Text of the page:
# Computers are better at assessing personality than people?

So claims a new study. At first, I thought this would be due to artificial measurements and scales. That is, if you ask a random person to rate their friends on a 1-10 “openness to experience” scale, they might not know what a 7 actually means once you compare across the whole of the population. However, computers still did slightly better at predicting things like “field of study”.

Given the amount of researcher degrees of freedom, (note that some of the results are presented for “compound variables” instead of measured responses) I think the safe conclusion is computers are as bad as people at reading other humans.

# The Ecosystem of Unix and the Difficulty of Teaching It

Plos One published an awful paper comparing Word vs LaTeX where the task was to copy down a piece of text. Because Word users did better than LaTeX users at this task, the authors conclude that Word is more efficient.

First of all, this fits perfectly with my experience: Word [1] is faster for single page documents, where I don’t care about precise formatting, such as a letter. It says nothing about how it performs on large documents which are edited over months (or years). The typical Word failure mode are “you paste some text here and your image placement is now screwed up seven pages down” or “how do I copy & paste between these two documents without messing up the formatting?” This does not happen so much with a single page document.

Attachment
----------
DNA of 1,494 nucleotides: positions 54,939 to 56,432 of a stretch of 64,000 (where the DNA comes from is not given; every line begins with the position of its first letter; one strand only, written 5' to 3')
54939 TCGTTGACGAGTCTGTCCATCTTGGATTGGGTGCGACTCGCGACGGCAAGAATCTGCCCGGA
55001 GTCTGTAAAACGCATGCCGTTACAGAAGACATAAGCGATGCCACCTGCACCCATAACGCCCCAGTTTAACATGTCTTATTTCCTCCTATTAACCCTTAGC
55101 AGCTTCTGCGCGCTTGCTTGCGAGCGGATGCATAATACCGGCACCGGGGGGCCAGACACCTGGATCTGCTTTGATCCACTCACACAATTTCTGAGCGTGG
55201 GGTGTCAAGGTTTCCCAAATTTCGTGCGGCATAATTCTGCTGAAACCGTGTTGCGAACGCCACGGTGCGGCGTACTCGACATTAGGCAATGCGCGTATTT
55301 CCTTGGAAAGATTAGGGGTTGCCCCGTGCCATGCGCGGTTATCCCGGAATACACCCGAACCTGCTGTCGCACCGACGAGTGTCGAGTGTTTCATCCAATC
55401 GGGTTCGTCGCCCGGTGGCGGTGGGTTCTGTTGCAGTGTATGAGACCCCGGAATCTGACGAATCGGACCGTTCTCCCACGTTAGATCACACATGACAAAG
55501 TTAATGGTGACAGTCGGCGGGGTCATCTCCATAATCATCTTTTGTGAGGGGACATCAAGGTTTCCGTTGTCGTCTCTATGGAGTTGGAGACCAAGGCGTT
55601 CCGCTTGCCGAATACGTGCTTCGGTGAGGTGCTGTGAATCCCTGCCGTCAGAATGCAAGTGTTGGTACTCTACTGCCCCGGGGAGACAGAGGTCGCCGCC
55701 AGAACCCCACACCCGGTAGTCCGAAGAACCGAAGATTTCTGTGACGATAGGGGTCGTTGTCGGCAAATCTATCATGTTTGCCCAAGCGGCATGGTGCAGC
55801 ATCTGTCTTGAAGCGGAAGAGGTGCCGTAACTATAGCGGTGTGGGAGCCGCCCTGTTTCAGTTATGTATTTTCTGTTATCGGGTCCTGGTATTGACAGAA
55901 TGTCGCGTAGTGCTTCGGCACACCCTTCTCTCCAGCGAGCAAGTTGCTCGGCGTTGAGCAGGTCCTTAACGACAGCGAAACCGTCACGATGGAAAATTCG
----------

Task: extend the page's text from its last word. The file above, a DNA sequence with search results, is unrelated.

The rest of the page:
Of course, the authors are not happy with the conclusion that Word is better for copying down a short piece of predefined text and instead generalize to “that even experienced LaTeX users may suffer a loss in productivity when LaTeX is used, relative to other document preparation systems.” This is a general failure mode of psychological research: here is a simple, well-defined experimental result in a very artificial setting. Now, let me completely overgeneralize to the real world. The authors of the paper actually say this in their defense: “We understand that people who are not familiar with the experimental methods of psychology (and usability testing) are surprised about our decision to use predefined texts.” That is to say, in our discipline, we are always sort of sloppy, but reviewers in the discipline do the same, so it’s fine.

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Now, why waste time bashing a Plos One paper in usability research?

Because one interesting aspect of the discussion is that several people have pointed out that Word is better for collaboration because of the Track Changes features. For many of us, this is laughable because one of the large advantages of LaTeX is that you can use version control on the files. You can easily compare the text written today with a version from two months ago, it makes it easier to have multiple people working, &c.[2] In Word, using Track Changes is still “pass the baton” collaboration, whereby you email stuff around and say “now it’s your turn to edit it” [3].

However, this is only valid if you know how to use version control. In that case, it’s clear that using a text-based format is a good idea and it makes collaboration easier. The same way, I actually think that some of the test subjects in the paper had with LaTeX was simply that they did not use an editor with a spell-checker.

The underlying concept is that LaTeX works in an ecosystem of tools working together, which is a concept that we do not, in general, teach people. I have been involved with Software Carpentry and even before that I was trying teach people who are not trained in computers about these sort of tools, but we do not do that great of a job at teaching this concept, of the ecosystem. It is abstract and not directly clear to students why it is useful.